Throughout my life, I thought Memorial Day was just a day to remember the dead, a day off and a banking holiday. I didn’t learn in a class or was ever told what Memorial Day is and why we celebrate it. So let’s educate those who don’t know, including myself.
What is Memorial Day and why do we celebrate it?
“Memorial Day, originally called Decoration Day, is a day of remembrance for those who have died in service of the United States of America.” -USMemorialDay.org
Originally to celebrate the dead who fell from the Civil War. Decoration Day was officially proclaimed May 5, 1868 to be celebrated May 30th. First celebrated by New York in 1873. After World War I, Decoration Day changed from honoring those who died fighting in the Civil War to honoring Americans who died fighting in any way. Now called Memorial day, it’s now observed in almost every state on the last Monday in May. Congressional passage of the National Holiday Act of 1971 helped ensure a three day weekend for Federal holidays.
How do we celebrate Memorial Day?
Although the pool and a BBQ for this warm holiday sounds like fun, many cities celebrate with a parade. It’s appropriate to visit cemeteries and memorials and pay your respects. Memorial Day is also the unofficial beginning of summer as temperatures rise and schools are out till the fall.
What’s the difference between Memorial Day and Veterans Day?
Memorial Day is celebrated in May and was originally in honor of those who died fighting in the Civil War.
Veterans Day is celebrated in November and began as Armistice Day to honor the end of World War I.
A great way to celebrate Veterans who are alive?
Just because a family member didn’t die as a result of service to the United States, doesn’t mean you should leave them out on Memorial Day. Invite them to your BBQ or pool party and ask them about some good positive stories about their service.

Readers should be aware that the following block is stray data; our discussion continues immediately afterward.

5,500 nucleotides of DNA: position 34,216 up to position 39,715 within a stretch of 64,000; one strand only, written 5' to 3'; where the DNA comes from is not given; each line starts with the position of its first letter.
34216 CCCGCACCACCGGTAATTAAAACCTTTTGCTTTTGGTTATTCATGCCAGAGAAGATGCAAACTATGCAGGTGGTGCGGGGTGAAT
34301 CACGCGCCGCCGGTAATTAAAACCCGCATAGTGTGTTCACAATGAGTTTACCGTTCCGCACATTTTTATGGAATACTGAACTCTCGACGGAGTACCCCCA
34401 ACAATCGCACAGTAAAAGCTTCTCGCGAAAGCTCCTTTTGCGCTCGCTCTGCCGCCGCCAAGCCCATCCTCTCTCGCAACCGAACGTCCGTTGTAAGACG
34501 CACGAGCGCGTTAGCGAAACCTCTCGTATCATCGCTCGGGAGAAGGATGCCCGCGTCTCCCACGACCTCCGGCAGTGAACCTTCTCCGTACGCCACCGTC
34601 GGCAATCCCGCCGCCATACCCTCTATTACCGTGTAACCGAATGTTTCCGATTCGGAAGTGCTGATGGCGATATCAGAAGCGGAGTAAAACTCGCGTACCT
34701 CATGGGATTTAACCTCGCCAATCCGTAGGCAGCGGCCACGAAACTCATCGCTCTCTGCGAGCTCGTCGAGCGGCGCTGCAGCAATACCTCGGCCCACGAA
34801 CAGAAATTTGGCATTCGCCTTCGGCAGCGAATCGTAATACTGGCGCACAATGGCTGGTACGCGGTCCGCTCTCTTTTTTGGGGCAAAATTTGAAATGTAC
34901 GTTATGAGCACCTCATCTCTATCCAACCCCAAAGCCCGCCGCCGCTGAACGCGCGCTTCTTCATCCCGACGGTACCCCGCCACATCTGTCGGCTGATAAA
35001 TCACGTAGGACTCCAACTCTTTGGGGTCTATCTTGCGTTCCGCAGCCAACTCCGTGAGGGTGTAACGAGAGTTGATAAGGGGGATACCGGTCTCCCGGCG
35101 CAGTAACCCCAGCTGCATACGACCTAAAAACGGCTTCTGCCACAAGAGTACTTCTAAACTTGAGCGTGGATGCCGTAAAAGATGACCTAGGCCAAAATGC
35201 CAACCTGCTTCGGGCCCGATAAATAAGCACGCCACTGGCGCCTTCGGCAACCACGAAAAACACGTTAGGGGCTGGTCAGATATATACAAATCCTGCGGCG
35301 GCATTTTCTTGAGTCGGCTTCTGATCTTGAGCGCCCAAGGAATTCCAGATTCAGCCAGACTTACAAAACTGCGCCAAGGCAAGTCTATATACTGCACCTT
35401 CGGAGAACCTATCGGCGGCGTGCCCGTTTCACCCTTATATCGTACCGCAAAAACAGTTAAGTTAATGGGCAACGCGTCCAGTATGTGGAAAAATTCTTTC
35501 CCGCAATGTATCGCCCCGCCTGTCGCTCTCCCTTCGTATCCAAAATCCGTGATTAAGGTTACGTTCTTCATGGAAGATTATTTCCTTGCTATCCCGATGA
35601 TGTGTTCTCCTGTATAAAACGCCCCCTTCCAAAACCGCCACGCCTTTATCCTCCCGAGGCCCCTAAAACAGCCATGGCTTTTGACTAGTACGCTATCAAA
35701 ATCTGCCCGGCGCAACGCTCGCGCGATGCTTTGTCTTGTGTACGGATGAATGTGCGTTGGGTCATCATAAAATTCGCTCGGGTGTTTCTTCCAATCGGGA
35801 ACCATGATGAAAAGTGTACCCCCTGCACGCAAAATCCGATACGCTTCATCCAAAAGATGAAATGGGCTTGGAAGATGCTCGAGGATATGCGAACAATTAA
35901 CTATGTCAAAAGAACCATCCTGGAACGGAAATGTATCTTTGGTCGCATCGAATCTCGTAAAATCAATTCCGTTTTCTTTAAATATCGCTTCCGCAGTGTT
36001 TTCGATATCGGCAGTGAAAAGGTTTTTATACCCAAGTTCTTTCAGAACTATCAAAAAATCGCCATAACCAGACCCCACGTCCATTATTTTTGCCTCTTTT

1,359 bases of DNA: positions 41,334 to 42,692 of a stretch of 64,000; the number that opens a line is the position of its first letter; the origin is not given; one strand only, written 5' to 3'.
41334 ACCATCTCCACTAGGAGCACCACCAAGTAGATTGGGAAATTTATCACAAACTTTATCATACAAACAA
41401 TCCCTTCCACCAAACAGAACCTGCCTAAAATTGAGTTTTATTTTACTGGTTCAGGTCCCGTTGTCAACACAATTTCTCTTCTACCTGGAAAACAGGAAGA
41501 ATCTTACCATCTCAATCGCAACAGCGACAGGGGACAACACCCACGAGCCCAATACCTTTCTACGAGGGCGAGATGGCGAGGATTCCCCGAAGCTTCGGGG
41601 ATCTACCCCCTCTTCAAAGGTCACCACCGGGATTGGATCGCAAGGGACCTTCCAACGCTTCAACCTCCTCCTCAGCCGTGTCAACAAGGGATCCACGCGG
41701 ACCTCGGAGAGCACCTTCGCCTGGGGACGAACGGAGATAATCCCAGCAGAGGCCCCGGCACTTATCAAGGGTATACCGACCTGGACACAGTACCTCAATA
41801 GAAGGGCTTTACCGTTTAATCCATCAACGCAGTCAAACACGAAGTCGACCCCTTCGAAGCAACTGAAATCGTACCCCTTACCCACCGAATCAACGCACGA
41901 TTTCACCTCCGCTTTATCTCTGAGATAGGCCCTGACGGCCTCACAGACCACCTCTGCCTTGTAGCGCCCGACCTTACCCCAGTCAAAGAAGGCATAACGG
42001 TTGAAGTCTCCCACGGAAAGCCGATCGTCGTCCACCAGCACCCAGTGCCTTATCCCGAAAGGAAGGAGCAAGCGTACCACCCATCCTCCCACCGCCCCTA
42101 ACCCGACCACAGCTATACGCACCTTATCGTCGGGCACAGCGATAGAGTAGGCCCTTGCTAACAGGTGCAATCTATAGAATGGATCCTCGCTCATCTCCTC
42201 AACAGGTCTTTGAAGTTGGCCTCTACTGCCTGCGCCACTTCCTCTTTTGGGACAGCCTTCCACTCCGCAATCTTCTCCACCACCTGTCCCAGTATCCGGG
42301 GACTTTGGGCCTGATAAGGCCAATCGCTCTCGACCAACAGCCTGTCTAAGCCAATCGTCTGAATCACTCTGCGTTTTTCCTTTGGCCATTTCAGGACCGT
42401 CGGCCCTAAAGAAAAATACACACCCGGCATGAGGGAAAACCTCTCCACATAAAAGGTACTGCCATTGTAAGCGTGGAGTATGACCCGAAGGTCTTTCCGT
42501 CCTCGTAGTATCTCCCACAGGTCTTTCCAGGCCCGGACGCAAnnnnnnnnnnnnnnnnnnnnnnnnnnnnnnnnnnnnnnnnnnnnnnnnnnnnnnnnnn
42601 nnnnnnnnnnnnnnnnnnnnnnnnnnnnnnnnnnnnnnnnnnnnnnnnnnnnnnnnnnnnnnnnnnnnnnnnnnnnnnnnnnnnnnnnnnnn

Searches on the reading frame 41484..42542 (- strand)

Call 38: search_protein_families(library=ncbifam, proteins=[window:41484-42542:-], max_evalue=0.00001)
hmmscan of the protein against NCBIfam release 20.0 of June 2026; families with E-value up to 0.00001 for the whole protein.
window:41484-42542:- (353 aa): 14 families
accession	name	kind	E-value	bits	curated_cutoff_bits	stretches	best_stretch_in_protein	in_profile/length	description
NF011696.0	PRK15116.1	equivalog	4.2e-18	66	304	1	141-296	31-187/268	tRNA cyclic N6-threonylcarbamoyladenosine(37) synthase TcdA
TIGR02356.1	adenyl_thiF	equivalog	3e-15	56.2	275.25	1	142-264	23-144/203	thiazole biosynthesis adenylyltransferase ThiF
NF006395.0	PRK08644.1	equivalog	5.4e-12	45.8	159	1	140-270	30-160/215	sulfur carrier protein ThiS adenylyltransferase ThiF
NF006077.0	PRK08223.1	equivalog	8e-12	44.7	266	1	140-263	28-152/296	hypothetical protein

-Written by Valerie Michel Buck
Originally the Servicemen’s Readjustment Act of 1944, known as the GI Bill, was created to provide benefits for returning WWII Veterans. These benefits included low-cost mortgages, low-interest loans to start a business, tuition payments of tuition and living expenses to attend a university, high school or vocational education.
In 1973, the Veterans Educational Assistance Program and Montgomery GI Bill was enacted to induce enlistment in the military (which now is voluntary). Veterans received assistance from 1976-1987 through the two bills.
In 1985, the Montgomery GI Bill expanded and replaced the Veterans Educational Assistance Program for those who served after July 1, 1985.
In 2008, the Montgomery GI Bill again expanded. It was at this time the Veterans Administration (VA) began to manage the benefit internally rather than using an outside contractor.
In December of 2010, the GI Bill evolved into the Post-9/11 Veterans Education Assistance Improvements Act of 2010. This bill expanded eligibility to include members of the National Guard (full-time Active Guard and Reserve), however still excluding Coast Guard Reserve. The new GI Bill includes items such as enrollment periods, Spousal GI Bill eligibility, and changes in tuition cap.